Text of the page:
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Instinctive Parenting: Trusting Ourselves to Raise Good Kids Hardcover – March 16, 2010
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"With Instinctive Parenting, Ada Calhoun has captured the zeitgeist of the postmodern American family in the uniquely compelling voice that has made her the brightest star in the new generation of parenting writers. I loved this book and can't wait to hand it out to all of my pregnant friends." -- Katie Allison Granju, author of Attachment Parenting
"Why did I ever worry about motherhood? I read this book and was instantly cured!" -- Lisa Crystal Carver, author of Dancing Queen
"Thank you, Ada Calhoun! Instinctive Parenting injects sensitivity, smarts, and a welcome dose of sanity into the often-overwrought process of raising kids. Prospective parents: Never mind What to Expect -- this is What You Need." -- Pamela Paul, author of Parenting, Inc.
"This book is light and funny and also very wise and wonderful." -- Tara McKelvey, author of Monstering
"From the delivery room to the playground and beyond, Ada Calhoun bravely defies the cult of perfection today's new parents must endure. No bossy, patronizing advice given here, Instinctive Parenting simply encourages parents to rely on their own good judgment and trust themselves (and each other) to raise their children -- not perfectly -- but perfectly well." -- Kathryn J. Alexander, coauthor of Easy Labor: Every Woman's Guide to Choosing Less Pain and More Joy During Childbirth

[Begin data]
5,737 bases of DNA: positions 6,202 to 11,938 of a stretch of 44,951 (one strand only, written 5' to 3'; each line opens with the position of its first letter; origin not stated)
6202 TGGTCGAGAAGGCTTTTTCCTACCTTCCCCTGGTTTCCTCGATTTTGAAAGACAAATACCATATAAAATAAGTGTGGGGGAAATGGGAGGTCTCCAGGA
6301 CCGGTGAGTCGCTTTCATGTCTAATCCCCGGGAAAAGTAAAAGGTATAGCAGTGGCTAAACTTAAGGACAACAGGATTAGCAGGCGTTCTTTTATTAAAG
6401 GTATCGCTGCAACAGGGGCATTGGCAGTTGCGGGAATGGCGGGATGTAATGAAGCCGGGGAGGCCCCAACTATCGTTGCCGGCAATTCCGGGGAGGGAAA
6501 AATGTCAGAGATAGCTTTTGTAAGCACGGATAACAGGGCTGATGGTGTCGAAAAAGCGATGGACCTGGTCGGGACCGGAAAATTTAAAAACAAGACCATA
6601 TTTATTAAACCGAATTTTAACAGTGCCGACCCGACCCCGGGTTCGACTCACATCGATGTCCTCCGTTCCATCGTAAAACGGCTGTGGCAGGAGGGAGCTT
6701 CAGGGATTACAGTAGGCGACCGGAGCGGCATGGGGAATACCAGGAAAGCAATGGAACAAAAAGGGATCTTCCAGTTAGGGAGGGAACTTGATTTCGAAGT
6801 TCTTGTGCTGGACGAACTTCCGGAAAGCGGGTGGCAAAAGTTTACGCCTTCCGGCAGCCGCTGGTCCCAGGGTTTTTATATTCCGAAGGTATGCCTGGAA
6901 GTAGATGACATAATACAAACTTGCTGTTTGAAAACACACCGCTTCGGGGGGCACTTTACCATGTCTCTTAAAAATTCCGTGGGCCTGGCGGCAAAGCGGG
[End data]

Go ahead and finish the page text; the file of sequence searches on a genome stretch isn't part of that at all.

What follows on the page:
"I love this book. It's smart, funny, and easy to read. More importantly, it's an advice book that 1) won't stress you out, and 2) is worth its weight in gold." -- Kathleen Hanna
"The book I've been desperate for has arrived -- a common sense and compassionate approach to helping parents navigate the task of raising a child. Most importantly, it reminds us we are not alone and that we can trust ourselves." -- Lili Taylor
About the Author
Ada Calhoun was the founding editor-in-chief of the award-winning parenting site Babble.com. She is the co-author of Tim Gunn's book Gunn's Golden Rules: Life's Little Lessons for Making it Work, and has written for the New York Times, New York magazine, the New York Post, Salon.com and TIME magazine. She lives in New York City with her husband and young son.
Top customer reviews
Anyway, along comes Calhoun with Instinctive Parenting. She taps into the happy medium between other approaches and highlights how raising kids comes naturally if you let it. I see other reviewers mentioned the somewhat memoir-esque quality of Calhoun's writing. To me, her light touch is part of her skill at getting her point across. I learn more when I get to dot some I's and cross some T's in my own mind. Calhoun's restraint in letting me do that makes the book a better and more engaging read, and keeps Instinctive Parenting from getting anywhere near the finger-wag of most parenting books.
For example: Calhoun mentions how lots of parents won't let their kids drink juice because of its empty calories. Her son is [gasp] allowed to have juice, diluted with water to add fluoride. She describes how other kids surround her juice-bearing son at the playground "like zombies smelling brains." She mentions her husband's bafflement at the anti-juice brigade, as he was "raised in Texas on candy and soda" (haha!). And she addresses the huge hassle created for both parents and kids by obsessive food-monitoring and denial-mongering. "Food should be fun," she writes, "Or at the very least it shouldn't require such a lot of work." She's right -- if you're going to fight with your kid over everything that goes into his mouth, good luck on the road ahead -- and I think we all know it deep down. I'm glad Calhoun has come along to point it out.